by Louise Mack (1870-1935)
Where the long beach runs to its far north end,
And the sandways cease at the the north rock’s feet,
And the foam is fiercer, the waves more fleet,
Lies a low lagoon that the high tides blend
With their billows’ brine as they come and go;
And the ways of its waters are smooth and slow.
Though the salt waves sweep through it night or noon,
Yet its mother-stream from the backland sweeps;
With a sighless swaying her water creeps
O’er the inward edge of the slow lagoon,
And her tender bosom bears life and grace
To the lips of the lake in the sea-girt place.
In the summer dusk, when the moon rides fast,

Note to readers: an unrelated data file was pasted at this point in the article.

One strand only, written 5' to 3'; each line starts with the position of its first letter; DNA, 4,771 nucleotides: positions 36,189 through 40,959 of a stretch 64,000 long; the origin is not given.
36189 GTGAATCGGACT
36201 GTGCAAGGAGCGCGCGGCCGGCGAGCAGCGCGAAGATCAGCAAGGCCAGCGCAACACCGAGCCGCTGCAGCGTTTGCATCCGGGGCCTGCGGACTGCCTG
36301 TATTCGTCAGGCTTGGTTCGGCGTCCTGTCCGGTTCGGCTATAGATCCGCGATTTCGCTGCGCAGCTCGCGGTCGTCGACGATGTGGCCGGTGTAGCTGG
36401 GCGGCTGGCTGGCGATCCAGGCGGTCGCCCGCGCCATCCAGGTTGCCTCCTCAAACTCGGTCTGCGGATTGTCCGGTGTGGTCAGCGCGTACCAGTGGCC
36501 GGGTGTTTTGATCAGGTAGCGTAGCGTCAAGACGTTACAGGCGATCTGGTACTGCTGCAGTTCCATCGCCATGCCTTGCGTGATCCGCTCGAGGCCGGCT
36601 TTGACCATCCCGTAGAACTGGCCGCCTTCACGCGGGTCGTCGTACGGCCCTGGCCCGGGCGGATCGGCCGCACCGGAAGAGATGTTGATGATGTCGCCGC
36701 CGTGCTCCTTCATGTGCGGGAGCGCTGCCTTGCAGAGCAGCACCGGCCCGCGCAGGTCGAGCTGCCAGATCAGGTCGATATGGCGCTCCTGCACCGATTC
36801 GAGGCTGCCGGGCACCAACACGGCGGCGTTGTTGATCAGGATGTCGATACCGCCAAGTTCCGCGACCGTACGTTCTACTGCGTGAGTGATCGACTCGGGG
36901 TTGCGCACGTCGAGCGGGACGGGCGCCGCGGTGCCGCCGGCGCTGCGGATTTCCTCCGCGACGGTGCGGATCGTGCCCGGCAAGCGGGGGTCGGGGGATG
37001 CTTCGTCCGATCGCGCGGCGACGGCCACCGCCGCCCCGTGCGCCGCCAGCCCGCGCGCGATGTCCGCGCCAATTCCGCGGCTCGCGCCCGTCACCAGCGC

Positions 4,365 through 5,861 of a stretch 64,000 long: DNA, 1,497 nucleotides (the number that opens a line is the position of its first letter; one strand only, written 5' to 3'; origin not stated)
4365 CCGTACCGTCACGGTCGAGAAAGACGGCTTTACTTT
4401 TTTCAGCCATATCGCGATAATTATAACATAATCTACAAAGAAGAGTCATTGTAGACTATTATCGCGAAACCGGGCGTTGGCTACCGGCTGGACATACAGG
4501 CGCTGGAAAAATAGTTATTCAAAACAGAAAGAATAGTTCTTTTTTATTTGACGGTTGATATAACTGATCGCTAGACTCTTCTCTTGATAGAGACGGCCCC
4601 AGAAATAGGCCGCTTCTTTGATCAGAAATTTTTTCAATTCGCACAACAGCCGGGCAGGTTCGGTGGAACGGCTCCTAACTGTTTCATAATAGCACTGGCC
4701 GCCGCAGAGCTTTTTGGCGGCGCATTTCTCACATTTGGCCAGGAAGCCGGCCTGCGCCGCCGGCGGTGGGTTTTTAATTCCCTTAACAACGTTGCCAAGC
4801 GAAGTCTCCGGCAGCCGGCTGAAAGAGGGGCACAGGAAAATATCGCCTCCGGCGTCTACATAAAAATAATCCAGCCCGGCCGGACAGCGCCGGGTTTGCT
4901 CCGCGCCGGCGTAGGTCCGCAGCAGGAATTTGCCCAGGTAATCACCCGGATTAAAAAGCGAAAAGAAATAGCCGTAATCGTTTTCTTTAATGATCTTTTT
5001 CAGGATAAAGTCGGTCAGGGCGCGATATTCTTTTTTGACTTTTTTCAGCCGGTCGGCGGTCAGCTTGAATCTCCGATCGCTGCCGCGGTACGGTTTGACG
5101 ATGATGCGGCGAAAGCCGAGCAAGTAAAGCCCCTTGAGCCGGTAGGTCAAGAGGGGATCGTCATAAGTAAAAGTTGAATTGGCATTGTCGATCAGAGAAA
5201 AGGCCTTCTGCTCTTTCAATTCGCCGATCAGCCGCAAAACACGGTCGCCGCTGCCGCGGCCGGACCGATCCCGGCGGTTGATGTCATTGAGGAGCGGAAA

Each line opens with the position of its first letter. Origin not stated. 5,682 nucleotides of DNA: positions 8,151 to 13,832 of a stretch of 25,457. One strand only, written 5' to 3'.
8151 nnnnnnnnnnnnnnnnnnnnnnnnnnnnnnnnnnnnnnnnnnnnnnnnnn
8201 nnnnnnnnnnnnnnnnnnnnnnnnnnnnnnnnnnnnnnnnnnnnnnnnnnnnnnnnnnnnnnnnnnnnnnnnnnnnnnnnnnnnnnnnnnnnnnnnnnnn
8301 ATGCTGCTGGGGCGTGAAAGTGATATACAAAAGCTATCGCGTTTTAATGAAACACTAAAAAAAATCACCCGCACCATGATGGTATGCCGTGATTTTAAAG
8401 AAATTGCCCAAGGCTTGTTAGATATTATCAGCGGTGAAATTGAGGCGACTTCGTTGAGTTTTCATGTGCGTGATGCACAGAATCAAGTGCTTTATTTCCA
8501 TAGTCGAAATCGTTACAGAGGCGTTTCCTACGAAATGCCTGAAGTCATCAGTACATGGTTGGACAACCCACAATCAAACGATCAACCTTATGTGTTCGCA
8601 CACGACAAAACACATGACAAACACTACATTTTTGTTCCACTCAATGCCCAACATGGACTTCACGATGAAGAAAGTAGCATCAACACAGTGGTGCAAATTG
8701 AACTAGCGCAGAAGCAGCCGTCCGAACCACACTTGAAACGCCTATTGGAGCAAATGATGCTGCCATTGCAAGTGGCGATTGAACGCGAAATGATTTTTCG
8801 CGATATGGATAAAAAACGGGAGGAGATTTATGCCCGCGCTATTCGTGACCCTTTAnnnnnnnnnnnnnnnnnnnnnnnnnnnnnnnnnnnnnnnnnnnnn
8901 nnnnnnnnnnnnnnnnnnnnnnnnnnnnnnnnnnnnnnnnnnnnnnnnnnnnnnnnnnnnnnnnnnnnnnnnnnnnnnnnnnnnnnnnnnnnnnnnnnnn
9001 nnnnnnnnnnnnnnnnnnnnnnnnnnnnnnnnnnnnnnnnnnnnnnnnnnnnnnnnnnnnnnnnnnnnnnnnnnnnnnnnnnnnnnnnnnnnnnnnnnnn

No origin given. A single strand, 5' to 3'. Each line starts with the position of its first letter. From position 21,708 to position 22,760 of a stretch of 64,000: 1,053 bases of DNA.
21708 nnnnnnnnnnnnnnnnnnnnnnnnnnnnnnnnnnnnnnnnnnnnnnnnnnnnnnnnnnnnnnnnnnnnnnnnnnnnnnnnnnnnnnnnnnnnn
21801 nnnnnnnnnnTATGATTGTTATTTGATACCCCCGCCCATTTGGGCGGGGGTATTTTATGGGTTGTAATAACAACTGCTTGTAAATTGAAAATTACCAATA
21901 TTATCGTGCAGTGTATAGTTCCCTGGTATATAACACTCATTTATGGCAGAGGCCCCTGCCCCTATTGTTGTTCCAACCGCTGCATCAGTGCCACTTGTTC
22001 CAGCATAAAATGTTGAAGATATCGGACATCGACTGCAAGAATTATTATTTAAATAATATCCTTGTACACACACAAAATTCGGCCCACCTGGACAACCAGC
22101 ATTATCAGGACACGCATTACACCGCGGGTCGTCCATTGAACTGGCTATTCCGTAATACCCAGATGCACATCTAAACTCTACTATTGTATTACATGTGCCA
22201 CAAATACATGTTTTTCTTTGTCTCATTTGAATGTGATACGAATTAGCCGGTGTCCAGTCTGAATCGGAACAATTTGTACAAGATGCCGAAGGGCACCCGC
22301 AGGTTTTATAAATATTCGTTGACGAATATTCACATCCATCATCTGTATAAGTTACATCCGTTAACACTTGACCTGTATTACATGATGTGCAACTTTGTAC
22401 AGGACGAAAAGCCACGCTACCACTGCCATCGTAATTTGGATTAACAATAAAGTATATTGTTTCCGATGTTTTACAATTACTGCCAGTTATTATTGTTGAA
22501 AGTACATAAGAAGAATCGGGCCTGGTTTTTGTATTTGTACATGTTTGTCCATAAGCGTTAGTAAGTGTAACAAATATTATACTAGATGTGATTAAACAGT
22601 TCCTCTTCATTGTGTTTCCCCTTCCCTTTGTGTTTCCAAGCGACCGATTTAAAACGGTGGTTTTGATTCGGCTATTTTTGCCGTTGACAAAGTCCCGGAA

Ere the sunset’s burning has faded quite,
And the seas fall eastward in liquid light,
On the sea-lake’s face such a gleam is cast,
That it lies on the earth, in the day’s red close,
Like the quivering leaf of a heavenly rose.
All the seas to eastward move silver sweet
In a floating shroud by the moonbeams made;
All the westward skylands their lights have laid
On the lake that lies at the sunset’s feet;
And between the shroud and the golden lands
Is a narrowing pathway of surf-swept sands.
But in winter eves, when the sun is not,
And the moon is buried in mist and cloud,
And the sea, unlit, is a moaning shroud
For the bones of the dead that the sea-waves rot,
On the narrow shore between sea and lake
Boils an ocean of sea-foam and billow-break.
In the far sad sky not a rose is blown,
Not a fleeting gleam in the grey-bound west,
Not a mirrored glow on the lakelet’s breast,
And no light where the waves round the north crags moan;
But the cold sea creeps on the narrow sands,
And the shroud has enveloped the golden lands.